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Since its inception, the Most Improved Player award has gone to an Orlando Magic player five times in 27 years. If you include Gilbert Arenas, who earned the award in 2003 while he was in Golden State, 22 percent of the Most Improved Player award winners since 1985 are Magic players — a sort of cosmic and longstanding joke to the Magic faithful who have yet to win a championship. Good job, fellas. Keep it up. You’re improving. Some day, guys. Some day.
If you’re like me, you operate under the assumption that sportswriters voting for awards has almost nothing to do with statistics, and everything to do with narrative popularity and social context. This was seen most clearly in the 2011 MVP voting where (somehow) Derrick Rose took home the award over the likes of LeBron James and the then-beloved Dwight Howard.
We can only assume an award as superfluous as Most Improved Player, an award being voted on by the same cast of writers triumphantly chanting “we love drama,” will at best be as unfounded and inane as the coveted MVP award. After all, these writers are only human, and statistics are just a silly, insignificant game played by smarty-pants blog junkies who have no concept of how the game is meant to be played.
The pragmatist in me wants to write off this award completely, to discard it the same way I trash Academy Award winners for Best Supporting Actress for their role in a miserably unwatchable art film.
But never mind the meaninglessness of the award. Never mind the fallen system these writers use to determine who in fact “improved the most.” Forget the fact that the system itself is an exercise in arbitrary futility. This year, even if it was by accident, when they named Ryan Anderson the Most Improved Player in the league, they got it right. And with one swift move that sent Anderson to New Orleans in exchange for Gustavo Ayon in a sign-and-trade, the Orlando Magic once again got it wrong — but that’s another topic altogether.
The 2008 NBA Draft class was awesome, and in retrospect ranks in the upper half of draft classes for this generation. Anderson was taken No. 21 overall in the draft, behind Kevin Love, O.J. Mayo, and both Lopez brothers (Brook and Robin), all of whom he outscored in his last collegiate season. In a word, Anderson was not the hottest commodity coming into the Association, but generally people had faith he would succeed on some level due to his basketball IQ and fundamental effort.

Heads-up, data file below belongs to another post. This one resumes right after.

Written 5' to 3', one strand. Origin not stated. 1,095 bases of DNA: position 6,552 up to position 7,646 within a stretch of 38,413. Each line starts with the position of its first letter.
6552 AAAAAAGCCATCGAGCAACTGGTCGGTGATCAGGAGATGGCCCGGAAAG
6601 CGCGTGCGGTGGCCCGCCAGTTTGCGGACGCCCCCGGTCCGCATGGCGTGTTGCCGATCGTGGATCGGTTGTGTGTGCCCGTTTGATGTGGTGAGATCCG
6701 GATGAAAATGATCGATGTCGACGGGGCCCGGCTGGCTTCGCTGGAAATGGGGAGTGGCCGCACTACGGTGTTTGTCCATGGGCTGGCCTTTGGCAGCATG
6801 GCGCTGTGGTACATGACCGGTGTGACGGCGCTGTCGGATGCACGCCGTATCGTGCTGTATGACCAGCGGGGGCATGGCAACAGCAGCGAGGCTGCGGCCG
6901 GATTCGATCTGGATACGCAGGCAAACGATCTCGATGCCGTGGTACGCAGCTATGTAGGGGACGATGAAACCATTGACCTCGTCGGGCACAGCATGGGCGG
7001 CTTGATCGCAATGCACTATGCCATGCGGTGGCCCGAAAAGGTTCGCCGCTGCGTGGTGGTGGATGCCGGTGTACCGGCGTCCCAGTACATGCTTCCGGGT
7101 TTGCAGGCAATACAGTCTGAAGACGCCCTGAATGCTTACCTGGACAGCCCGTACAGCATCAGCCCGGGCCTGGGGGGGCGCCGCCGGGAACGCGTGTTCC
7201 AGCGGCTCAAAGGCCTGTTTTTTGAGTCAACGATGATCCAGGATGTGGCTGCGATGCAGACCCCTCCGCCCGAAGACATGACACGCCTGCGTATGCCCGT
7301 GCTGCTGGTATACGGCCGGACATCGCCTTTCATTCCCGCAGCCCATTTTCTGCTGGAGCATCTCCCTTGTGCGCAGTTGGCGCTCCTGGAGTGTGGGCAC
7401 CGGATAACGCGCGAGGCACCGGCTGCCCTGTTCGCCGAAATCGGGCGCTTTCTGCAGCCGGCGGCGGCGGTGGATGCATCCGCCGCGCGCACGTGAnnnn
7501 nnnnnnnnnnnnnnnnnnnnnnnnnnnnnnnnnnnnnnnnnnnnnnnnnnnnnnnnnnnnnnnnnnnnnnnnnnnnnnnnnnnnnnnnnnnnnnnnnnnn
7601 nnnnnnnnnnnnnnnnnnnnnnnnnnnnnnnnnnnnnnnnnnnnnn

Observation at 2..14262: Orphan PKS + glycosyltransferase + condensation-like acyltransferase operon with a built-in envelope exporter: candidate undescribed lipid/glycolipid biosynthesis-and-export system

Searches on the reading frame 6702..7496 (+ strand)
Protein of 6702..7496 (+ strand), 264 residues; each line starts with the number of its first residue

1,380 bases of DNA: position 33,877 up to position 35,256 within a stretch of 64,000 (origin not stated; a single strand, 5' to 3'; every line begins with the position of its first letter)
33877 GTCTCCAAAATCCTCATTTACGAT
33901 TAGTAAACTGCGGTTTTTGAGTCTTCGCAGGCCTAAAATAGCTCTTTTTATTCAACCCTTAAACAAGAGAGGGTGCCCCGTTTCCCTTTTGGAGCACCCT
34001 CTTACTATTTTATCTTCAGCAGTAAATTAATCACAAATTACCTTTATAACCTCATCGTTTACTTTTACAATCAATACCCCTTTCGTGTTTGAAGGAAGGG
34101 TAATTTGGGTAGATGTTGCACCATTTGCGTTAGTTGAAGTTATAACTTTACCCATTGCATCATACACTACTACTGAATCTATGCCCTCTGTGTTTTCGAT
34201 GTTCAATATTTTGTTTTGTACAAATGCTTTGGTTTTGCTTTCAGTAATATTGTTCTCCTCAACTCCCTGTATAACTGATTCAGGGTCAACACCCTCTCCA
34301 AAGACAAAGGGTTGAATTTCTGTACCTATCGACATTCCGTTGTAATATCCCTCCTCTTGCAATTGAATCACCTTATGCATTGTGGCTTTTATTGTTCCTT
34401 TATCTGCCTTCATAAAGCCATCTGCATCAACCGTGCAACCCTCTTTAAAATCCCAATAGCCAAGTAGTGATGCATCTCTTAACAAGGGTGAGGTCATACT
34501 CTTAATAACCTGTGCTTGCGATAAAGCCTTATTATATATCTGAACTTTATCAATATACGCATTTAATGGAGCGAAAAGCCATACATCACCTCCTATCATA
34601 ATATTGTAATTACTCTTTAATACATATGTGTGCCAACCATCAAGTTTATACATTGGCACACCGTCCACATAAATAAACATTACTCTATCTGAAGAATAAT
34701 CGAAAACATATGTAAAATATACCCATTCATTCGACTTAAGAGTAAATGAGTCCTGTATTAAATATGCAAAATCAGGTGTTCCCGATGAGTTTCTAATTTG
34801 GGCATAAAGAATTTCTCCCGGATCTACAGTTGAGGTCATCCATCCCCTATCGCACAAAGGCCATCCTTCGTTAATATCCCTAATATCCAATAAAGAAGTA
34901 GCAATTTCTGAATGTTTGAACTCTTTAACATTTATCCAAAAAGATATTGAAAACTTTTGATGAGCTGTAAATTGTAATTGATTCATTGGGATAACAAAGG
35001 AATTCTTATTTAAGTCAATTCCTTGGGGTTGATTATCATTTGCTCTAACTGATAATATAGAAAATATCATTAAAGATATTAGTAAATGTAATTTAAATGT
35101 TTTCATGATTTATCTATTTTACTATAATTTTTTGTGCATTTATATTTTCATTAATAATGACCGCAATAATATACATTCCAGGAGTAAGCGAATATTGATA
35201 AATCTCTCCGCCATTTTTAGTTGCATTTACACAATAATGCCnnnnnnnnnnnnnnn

The scouting material on Anderson coming into the league out of college said that he was not a consistent offensive rebounder and not strong or explosive enough to score. Addressing a player’s projected weaknesses may not be the leading procedure for diagnosing how “improved” a player is, but it’s what we’re going to do now. It’s a new spin, folks.
Perhaps the biggest strength that Anderson possesses in the league right now is his ability to hit the offensive glass and hit it hard. Anderson is now among the best in terms of offensive rebounding, which is a far cry from where he was projected to be coming out of college.
Anderson’s offensive rebounding has gone from 2.9 offensive rebounds per 36 minutes in his rookie season to 4.1 offensive rebounds per 36 last season. Kevin Love’s offensive rebounding shrunk from 4.8 offensive rebounds per 36 to 3.8 offensive rebounds per 36 in the same four-year timeframe. Brook Lopez has gone from 3.2 offensive rebounds per 36 to 2.1 offensive rebounds per 36 in four seasons.
Anderson also had a higher offensive rebound percentage than Love last season.
If we’re talking “improvements,” there is no question that Anderson takes the cake. Not only for himself, but compared to his contemporaries.
Strength and athleticism
Anderson was a player known for his consistency, but not necessarily his athletic ability or his ability to score. Years later we have a player even more consistent at scoring than the feeble late first round pick was projected to be entering the league in 2008. He found his comfort zone quickly in Orlando and found ways to score, contribute on the offensive glass, and ultimately help lift the Magic to a playoff berth in 2012.
If we are using scouting reports as a way to prove that Ryan Anderson is the league’s Most Improved Player, he is. If we’re using his contemporaries, he still is. If we’re using the guys drafted above him his same year, he’s definitely the Most Improved Player.
There is not much to be happy about right now in Orlando. With Dwight on his way out, Van Gundy on a long vacation, and a rebuilding phase on the horizon, it would have been nice to see the Magic hang on to a guy like Ryan Anderson.
Alas, the only thing we can do is look back and say thank you. Thank you for years of improvement, thank you for hustling, thank you for fulfilling a generally thankless role, and thank you most of all for an awesome final season with the Orlando Magic — a season that made us collectively realize the importance of crashing the boards, hitting open shots, and working your way up to being undoubtedly the second-best player on the roster.